The Balance of Care model high dependency medium dependency Older People low dependency © Balance of Care Group
The Balance of Care model long term care bed high dependency NHS community nurse physiotherapist medium dependency Older People respite care day care centre Local Authority care assistant low dependency telecare equipment Voluntary & independent sector care home © Balance of Care Group
The Balance of Care model long term care bed high dependency NHS option1 community nurse physiotherapist medium dependency Older People option 2 respite care day care centre Local Authority option 3 care assistant low dependency telecare equipment Voluntary & independent sector care home © Balance of Care Group
Balances to be struck Care Professionals Non-Clinical Managers Social Services Health Services High Dependency Low Dependency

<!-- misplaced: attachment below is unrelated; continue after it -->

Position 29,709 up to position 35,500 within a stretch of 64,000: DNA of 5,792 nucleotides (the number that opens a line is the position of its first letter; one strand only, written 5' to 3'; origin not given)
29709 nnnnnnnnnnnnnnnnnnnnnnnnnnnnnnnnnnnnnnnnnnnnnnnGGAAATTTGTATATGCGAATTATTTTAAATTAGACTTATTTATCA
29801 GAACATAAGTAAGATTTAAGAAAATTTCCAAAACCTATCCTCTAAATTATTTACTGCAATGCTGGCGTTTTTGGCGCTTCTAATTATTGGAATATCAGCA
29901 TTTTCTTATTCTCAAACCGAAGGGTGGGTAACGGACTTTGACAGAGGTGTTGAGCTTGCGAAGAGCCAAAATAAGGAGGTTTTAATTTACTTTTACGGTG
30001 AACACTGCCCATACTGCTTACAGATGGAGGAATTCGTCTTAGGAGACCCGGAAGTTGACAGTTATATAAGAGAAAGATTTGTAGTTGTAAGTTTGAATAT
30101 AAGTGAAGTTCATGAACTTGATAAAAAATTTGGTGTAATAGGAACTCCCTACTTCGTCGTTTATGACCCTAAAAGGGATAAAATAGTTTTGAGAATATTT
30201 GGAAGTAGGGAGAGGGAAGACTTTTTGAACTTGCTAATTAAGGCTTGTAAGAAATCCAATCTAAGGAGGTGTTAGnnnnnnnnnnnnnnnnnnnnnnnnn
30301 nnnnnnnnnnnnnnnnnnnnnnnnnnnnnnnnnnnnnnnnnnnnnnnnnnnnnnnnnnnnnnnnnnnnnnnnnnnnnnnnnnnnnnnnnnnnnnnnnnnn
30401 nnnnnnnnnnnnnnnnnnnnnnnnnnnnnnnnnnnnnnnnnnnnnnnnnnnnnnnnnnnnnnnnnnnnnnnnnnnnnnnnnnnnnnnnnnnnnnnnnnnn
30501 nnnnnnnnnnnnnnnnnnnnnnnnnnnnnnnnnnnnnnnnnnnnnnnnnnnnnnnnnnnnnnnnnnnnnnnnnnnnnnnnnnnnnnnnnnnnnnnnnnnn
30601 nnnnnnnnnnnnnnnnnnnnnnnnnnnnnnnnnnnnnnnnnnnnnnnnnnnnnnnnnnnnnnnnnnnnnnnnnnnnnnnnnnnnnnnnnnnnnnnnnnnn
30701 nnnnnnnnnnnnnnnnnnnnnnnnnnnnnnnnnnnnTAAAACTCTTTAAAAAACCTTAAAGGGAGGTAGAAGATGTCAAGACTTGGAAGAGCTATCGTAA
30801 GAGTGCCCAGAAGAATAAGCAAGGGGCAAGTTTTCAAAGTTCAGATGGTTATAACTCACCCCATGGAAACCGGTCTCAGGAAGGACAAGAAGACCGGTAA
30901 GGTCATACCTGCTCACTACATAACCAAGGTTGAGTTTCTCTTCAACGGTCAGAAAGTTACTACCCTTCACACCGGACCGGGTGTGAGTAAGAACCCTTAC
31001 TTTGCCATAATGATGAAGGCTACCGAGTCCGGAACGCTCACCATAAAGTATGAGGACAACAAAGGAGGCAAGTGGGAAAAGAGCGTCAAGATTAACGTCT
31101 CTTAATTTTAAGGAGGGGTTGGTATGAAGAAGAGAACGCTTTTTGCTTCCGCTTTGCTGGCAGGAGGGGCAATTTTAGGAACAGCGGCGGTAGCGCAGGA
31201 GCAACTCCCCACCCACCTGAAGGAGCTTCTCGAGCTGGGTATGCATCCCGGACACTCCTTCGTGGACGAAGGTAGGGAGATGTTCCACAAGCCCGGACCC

Category Label Intended Population Base Data Source for Telecare Valley Care home residents - not EMH Permanent care home residents over 65 supported by council (excluding Elderly Mental Health) England residents at 31-03-2004 / 150 Care home residents - EMH Permanent care home residents over 65 supported by council (Elderly Mental Health) England residents at 31-03-2004 / 150. Case management - frail older people Numbers over 65 receiving intensive home care (> 10 hours per week). These are assumed to be the people who would be included in case management schemes for frail older people. Based on England number receiving intensive home care (over 10 hours) at 31-03-2004 / 150. Other long term care needs Numbers over 65 receiving home care (5- 10 hours per week). These are assumed to be the people who require continuing social care support, but do not have chronic healthcare needs appropriate for case management. Based on England number receiving 5-10 hours of home care at 31-03-2004 / 150 Other low intensity needs Numbers over 65 receiving home care (< 5 hours per week) Other England low intensity home care (<5hrs per week) at 31-03-2004 / 150 Unsupported at home >65 Total resident population 65 years and over, not receiving a social care service England 2001 Census, resident population over 65, divided by 150, and net of estimated values for P1 to P5 inclusive. Category descriptions